A new year is upon us. Will 2019 be a year where your department heads to the winner circle of grants… or will it be another year of “dear john letters” or grants that coulda-been-shoulda-been, but weren’t?
Whether government, private sector, or non-profit sources, hundreds of grants for public safety agencies will be opening up throughout the year. And if your agency is going to submit the best application you can, you’ll need the best public safety grant training that America has to offer.
Seats are still available at our upcoming grant-writing training in Tacoma, WA, Feb. 21-22. Join us today and get the training you need to get the grants that get the gear!
Once summer gives way to fall, we all know how close we are to the holidays… and then to another new year. As we head into the final months of 2018 and look ahead to 2019, there is lots your department can be doing right now to prepare for next year’s grant opportunities.
Conduct a needs assessment
Proper planning involves a myriad of things, one of which is assuring that you have proper manpower and equipment to carry out your basic mission for your citizens. A needs assessment gives you the facts you need to know about how well prepared your department is to carry out its primary function.
Each year, public, private, corporate, and non-profit organizations provide thousands of grants worth billions of dollars. What programs are out there that your agency could benefit from? What program will you try for for the first time? What programs have you tried for and gotten rejected, but you’re determined that this year be the year you get to the winner’s circle? Remember: Lots of grants open for applications during the first quarter!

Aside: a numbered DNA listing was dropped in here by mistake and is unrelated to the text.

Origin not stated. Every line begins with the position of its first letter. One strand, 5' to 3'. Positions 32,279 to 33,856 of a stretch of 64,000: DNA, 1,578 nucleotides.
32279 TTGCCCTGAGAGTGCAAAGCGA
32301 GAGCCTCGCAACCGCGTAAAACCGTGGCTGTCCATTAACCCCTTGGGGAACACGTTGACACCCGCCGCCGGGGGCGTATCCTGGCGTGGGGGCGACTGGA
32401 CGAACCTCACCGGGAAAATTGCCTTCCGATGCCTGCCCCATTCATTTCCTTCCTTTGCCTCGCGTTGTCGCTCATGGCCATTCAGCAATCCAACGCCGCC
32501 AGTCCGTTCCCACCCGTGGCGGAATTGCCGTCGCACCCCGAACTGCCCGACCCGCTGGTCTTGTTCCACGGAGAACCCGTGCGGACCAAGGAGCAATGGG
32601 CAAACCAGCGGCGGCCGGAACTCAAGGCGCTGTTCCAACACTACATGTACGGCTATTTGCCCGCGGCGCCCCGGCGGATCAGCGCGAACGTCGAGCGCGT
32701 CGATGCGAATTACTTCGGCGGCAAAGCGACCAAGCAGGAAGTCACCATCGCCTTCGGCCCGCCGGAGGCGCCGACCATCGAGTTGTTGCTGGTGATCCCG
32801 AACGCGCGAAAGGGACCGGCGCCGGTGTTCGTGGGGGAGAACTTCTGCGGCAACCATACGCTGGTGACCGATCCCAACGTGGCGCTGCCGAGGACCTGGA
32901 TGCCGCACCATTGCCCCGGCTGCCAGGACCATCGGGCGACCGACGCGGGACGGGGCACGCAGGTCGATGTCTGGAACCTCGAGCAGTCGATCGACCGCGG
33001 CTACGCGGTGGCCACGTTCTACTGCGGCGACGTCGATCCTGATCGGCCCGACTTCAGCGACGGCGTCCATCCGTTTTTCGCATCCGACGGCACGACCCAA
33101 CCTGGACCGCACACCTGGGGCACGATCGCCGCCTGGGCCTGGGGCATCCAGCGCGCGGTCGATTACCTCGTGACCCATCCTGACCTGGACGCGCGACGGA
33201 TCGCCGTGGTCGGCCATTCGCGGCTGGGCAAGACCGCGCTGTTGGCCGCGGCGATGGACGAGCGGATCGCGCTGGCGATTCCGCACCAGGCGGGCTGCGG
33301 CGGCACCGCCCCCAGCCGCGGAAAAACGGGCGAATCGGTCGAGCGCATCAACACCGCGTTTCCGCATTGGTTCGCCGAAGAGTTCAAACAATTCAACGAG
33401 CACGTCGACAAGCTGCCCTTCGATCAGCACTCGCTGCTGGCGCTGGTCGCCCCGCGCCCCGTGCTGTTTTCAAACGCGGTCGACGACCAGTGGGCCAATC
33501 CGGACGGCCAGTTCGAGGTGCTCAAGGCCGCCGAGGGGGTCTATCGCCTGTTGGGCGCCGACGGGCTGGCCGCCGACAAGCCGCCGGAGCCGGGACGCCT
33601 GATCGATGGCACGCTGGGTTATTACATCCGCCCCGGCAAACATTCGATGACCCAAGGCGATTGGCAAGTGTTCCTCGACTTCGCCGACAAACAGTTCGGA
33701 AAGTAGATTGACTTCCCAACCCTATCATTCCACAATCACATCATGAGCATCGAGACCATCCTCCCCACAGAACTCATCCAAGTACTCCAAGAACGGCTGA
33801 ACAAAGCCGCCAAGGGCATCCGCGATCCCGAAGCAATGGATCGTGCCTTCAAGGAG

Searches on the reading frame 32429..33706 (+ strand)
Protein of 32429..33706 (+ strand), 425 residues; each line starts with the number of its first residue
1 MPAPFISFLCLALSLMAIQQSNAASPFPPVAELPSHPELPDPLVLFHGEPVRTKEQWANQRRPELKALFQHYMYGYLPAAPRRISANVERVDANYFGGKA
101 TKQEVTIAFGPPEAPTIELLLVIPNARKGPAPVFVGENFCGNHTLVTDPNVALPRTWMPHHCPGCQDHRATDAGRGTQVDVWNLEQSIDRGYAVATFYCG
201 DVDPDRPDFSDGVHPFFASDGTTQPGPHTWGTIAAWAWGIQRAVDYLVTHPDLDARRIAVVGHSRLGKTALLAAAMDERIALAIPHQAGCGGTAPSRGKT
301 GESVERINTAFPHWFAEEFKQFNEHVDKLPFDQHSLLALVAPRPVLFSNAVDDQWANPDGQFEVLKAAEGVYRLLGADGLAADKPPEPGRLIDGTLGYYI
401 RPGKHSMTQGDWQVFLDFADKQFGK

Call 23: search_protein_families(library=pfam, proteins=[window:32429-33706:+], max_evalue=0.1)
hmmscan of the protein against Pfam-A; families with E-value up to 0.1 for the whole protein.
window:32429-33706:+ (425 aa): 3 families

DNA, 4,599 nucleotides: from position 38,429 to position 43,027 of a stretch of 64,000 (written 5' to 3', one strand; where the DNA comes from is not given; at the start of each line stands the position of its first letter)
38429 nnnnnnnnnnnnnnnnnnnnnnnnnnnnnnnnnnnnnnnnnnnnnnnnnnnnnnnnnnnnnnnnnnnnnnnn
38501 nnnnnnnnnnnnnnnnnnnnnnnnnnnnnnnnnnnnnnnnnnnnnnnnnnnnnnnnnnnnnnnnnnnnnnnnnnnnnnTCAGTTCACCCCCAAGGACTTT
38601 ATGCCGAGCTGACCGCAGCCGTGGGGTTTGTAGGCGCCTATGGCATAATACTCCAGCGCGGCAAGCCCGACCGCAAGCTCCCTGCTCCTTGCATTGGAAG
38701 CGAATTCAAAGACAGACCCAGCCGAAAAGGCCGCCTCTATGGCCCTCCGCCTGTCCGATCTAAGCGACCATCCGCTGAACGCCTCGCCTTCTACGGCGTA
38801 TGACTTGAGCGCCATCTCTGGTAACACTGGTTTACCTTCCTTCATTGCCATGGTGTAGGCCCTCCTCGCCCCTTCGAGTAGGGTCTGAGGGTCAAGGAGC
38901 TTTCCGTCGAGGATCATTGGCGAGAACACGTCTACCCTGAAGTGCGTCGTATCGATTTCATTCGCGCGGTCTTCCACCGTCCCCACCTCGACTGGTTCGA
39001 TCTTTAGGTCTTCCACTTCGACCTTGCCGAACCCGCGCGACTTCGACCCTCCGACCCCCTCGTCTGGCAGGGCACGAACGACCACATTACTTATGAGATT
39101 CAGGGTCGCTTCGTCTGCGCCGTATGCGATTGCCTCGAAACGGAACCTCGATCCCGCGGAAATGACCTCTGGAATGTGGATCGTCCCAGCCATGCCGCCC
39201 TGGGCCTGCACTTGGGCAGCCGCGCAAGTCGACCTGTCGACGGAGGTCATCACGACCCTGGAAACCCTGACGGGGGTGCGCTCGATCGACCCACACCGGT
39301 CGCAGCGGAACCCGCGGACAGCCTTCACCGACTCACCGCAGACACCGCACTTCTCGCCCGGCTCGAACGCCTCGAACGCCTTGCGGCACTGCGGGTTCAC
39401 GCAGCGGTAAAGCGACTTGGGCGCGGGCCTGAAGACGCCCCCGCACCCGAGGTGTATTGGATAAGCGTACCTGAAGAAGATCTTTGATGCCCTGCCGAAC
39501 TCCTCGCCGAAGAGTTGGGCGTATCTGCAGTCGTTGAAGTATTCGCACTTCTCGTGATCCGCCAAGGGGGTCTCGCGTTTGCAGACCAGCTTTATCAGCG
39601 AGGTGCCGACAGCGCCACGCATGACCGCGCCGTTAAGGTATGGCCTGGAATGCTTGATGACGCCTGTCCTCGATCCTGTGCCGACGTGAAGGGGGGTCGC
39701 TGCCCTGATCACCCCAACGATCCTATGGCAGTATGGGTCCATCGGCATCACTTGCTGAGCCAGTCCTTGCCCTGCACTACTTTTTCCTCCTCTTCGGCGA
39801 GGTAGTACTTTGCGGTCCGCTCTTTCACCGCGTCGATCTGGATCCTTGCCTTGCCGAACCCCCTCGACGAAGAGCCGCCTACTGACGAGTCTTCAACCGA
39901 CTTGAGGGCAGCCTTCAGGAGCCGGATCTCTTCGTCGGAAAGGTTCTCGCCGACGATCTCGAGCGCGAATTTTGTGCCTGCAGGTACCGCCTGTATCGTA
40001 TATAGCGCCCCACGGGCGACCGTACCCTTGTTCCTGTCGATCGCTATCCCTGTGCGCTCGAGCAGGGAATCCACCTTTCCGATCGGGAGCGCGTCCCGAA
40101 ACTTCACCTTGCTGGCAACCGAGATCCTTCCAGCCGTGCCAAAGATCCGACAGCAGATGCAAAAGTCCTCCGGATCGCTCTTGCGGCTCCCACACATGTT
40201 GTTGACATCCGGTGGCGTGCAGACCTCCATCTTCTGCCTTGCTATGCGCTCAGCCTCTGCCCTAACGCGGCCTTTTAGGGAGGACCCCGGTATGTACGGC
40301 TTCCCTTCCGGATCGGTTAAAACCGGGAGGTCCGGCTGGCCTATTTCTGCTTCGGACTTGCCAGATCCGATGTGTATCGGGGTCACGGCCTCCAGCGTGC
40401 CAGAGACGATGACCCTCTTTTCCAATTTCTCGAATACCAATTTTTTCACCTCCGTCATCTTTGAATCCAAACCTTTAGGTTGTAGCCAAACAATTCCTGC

Know and practice the 4 things grant winners have in common
Over the years we’ve looked at thousands of grant applications, and we have seen it all. The good. The bad. The ugly. And there are things that consistently set the winners apart from the losers. Put our 4 tips to work in your grant efforts, and you will be far more likely to celebrate a grant award in 2019.
You can make a well-stated case for why your department needs a grant more than another, but you also have to back up your story with hard data. Luckily, there’s lots of that out there. Demographics, critical infrastructure, economics, you name it.
The FY 2018 AFG open application opportunity is right around the corner (September 24 tentative start date) Begin preparing for the FY 2018 open application period by reviewing the available application assistance tools below.
Beginning September 17, 2018, AFGP staff will host two live webinar series to educate organizations on what is new for FY 2018. The Application Workshop webinars will teach attendees about the Assistance to Firefighters Grant program, its mission, which organizations and activities are eligible, and how to apply.
A Fire Program Analyst will provide updates that apply to the FY 2018 application and some help tips in preparing your application. We will also have our Application Walk-thru webinars which gives attendees a section by section view of the application with AFG staff to explain and answer questions.
Two Kentucky-based First Responder Grants clients won a combined $294,100 in fire grants from the FY 2017 Assistance to Firefighters Grants (AFG) program. Both awards were announced as part of the 86 Round 6 AFG fire grant awards announced Aug. 17, 2018.
A first-time AFG applicant, New Castle VFD & Rescue Squad in Kentucky will use its $84,500 fire grant to procure new SCBAs and SCBA masks.
Nelson County Fire and Rescue of Bardstown, Kentucky, had applied on their own to AFG in both 2015 and 2016. However, those efforts were not successful. In 2017 NCFR became a First Responder Grants client. We were successful in gaining them an award of $209,600 to purchase new SCBA and masks for their entire department.
To-date First Responder Grants clients and students have won a combined $1,958,149 in fire grants under FY 2017 AFG this year.
AFG fire grants are administered by the Federal Emergency Management Agency (FEMA).